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5 Common Pitch Deck Mistakes Founders Make and Easy Ways to Avoid Them

Updated: Jul 12, 2023

5 Common Pitch Deck Mistakes Founders Make and Easy Ways to Avoid Them. Tips from Floh Creative to Improve Your Presentation and Impress Your Investors

In the role of advisor, I serve as the judge the stream of companies pitching their skills to investors. Serving as both the organizer for these sessions and the sounding board for feedback and recommendations to the C-Suite, it’s quickly apparent where the strengths and weaknesses are, hidden just below the surface of the style and presentation.

First, let's acknowledge that having a new idea is exciting. And entrepreneurs often carry a lot of energy along with them and their pitch deck. But that energy can fade quickly and an innovative idea become clouded when the message is shrouded in uncertain terms and communication that is unclear.

The overall observation comes from issues spanning through multiple pitch decks; and these tendencies can greatly effect a positive outcome by making information necessary to convey an idea and a process, obscure. Although information and data accuracy are important, what is overlooked is the clarity and transparency which the information is presented. Overly styled copy, or communication points buried deep in visual without explanation can make taking in information unnecessarily burdensome to your audience.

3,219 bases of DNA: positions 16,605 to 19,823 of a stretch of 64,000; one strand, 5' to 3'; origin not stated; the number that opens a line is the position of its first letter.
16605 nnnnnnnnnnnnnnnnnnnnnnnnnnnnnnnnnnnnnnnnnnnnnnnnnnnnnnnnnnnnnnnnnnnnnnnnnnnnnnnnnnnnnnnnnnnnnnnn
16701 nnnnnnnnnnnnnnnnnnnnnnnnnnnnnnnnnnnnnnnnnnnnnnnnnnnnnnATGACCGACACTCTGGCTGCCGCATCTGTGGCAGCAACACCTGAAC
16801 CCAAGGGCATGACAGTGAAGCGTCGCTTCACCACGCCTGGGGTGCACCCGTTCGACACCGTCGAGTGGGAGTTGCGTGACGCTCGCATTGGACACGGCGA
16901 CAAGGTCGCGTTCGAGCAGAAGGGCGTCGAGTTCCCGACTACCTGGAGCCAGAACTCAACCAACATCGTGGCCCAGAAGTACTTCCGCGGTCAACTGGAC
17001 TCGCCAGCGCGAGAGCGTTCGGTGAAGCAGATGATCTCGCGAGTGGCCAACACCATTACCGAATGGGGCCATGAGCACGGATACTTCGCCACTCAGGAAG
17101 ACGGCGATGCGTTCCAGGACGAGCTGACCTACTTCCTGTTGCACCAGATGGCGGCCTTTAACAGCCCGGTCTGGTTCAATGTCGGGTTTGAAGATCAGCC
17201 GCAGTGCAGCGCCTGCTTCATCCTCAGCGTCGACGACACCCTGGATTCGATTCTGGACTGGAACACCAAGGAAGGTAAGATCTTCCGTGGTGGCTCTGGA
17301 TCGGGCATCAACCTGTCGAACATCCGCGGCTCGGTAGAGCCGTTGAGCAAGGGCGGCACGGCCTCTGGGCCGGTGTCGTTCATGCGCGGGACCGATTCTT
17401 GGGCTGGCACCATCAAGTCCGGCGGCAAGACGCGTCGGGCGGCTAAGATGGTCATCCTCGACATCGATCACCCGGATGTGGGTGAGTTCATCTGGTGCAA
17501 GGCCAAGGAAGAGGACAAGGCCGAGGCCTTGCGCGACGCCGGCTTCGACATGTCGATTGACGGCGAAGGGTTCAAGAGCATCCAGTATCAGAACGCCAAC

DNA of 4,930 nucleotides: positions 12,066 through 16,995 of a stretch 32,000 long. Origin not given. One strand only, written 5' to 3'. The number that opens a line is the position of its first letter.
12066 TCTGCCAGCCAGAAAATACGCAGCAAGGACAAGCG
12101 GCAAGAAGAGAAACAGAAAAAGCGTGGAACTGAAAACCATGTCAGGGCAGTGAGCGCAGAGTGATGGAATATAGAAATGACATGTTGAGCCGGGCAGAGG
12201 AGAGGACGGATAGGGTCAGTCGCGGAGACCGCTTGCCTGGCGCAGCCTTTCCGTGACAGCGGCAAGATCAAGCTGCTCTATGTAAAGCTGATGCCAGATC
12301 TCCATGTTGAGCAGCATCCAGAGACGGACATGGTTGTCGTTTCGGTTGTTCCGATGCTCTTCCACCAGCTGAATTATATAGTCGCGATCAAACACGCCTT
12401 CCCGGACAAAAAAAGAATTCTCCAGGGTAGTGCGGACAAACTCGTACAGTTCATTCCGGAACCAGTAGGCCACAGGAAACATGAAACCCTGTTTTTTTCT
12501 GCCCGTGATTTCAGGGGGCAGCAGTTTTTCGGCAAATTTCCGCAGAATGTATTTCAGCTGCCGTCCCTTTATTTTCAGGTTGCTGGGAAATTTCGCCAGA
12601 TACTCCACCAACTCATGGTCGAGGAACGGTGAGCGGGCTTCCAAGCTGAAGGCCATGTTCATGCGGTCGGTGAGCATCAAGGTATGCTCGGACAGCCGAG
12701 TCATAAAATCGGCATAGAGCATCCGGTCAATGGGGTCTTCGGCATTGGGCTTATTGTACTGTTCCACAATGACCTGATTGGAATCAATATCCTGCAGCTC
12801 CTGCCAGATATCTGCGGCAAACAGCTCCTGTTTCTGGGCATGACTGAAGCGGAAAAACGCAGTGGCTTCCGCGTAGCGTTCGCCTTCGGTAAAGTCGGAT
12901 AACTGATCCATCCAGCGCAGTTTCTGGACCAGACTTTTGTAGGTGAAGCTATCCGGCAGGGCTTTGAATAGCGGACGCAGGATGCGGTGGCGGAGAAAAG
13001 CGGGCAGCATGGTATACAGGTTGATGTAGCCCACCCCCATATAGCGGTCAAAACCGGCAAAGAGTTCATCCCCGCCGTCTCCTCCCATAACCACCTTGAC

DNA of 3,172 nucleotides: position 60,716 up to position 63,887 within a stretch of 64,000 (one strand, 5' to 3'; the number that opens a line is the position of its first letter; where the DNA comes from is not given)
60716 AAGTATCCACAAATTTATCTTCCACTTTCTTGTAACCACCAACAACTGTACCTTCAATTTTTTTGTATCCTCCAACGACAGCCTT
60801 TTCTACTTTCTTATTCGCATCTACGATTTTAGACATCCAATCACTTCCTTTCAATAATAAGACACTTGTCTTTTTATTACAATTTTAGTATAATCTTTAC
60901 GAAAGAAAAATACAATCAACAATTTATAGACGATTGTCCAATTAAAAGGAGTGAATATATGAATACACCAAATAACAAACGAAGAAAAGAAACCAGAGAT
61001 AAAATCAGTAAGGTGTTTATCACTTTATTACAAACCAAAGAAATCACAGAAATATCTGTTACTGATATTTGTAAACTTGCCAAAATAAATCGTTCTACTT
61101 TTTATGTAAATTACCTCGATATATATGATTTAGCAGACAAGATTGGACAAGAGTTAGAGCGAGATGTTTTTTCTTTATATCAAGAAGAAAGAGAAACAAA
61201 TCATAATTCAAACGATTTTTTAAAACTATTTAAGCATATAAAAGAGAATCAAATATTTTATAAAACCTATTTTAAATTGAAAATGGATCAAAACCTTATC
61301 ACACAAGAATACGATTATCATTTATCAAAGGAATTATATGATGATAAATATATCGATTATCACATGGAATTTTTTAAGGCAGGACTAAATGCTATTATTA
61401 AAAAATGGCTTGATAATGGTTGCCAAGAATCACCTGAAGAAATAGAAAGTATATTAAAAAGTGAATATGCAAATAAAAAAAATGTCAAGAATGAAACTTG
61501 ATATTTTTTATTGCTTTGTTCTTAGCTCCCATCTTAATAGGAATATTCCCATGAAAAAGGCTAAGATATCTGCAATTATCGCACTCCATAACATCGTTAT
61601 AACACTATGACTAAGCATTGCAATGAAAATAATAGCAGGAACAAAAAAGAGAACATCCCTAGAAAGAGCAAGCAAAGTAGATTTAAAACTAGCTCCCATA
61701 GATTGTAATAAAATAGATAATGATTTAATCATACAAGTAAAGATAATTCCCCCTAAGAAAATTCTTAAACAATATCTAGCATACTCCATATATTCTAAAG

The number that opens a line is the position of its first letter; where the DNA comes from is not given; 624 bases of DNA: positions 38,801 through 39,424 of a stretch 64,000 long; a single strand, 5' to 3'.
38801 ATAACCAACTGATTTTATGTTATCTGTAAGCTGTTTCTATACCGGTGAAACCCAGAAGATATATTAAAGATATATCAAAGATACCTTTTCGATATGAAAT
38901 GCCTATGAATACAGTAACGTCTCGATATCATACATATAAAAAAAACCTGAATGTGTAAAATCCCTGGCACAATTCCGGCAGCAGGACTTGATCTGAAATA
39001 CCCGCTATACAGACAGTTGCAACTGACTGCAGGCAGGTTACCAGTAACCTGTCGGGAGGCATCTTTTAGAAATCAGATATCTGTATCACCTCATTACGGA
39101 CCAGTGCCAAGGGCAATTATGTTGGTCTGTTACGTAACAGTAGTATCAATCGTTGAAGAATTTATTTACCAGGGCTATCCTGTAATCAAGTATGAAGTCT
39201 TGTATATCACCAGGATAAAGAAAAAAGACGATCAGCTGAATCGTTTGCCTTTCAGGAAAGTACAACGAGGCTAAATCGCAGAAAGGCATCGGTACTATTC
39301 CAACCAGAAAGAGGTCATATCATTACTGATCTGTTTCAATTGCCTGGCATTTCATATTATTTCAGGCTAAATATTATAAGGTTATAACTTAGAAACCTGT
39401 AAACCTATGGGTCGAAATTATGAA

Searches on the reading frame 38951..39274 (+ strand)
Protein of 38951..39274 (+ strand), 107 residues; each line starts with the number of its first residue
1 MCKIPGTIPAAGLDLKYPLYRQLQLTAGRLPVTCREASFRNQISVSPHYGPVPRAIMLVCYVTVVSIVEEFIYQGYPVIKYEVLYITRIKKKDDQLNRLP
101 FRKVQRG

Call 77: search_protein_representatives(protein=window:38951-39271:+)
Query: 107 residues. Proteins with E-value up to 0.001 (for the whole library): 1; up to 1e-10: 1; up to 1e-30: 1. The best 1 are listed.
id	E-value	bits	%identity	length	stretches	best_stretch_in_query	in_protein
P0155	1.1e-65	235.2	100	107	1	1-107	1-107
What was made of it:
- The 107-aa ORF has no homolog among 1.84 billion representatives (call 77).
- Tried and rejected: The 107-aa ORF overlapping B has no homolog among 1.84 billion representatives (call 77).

Avoid some of the common errors in presenting and you will make the evaluation process easier and more transparent. The ultimate goal is to leave room for engagement and opening up a dialog that can be the start of a fruitful relationship.

Here are a few noteworthy pitfalls, which are easy to avoid, and could be beneficial when self-critiquing with your team before heading into a pitch.

1. Avoid Starting the Pitch Deck with a Question

I've encountered countless startup pitches that commence with a broad, open-ended question. Examples include asking the audience if they've struggled to find the perfect podcast or encountered difficulties in securing dinner reservations.

Initiating a pitch in this manner is counterproductive since it either fails to present a genuine business opportunity or is too narrow for the audience to relate to. Beginning with a question tends to frustrate investors rather than pique their interest, and it's best to avoid this approach.

2. Leave Off the Logo Slides Featuring Obscure Companies

While it's impressive to showcase renowned Fortune 500 or Fortune 50 companies as clients, it's essential to exercise caution. Including logos of small, local companies that are unfamiliar to anyone besides the presenter can generate skepticism instead of admiration.

Investors may question whether these clients were acquired solely through personal connections and networking, which are not scalable customer acquisition strategies. Therefore, it's advisable to refrain from flaunting logos of relatively unknown companies in your pitch deck or on your startup's website.

3. Beware of Unconventional Titles for Your Founding Team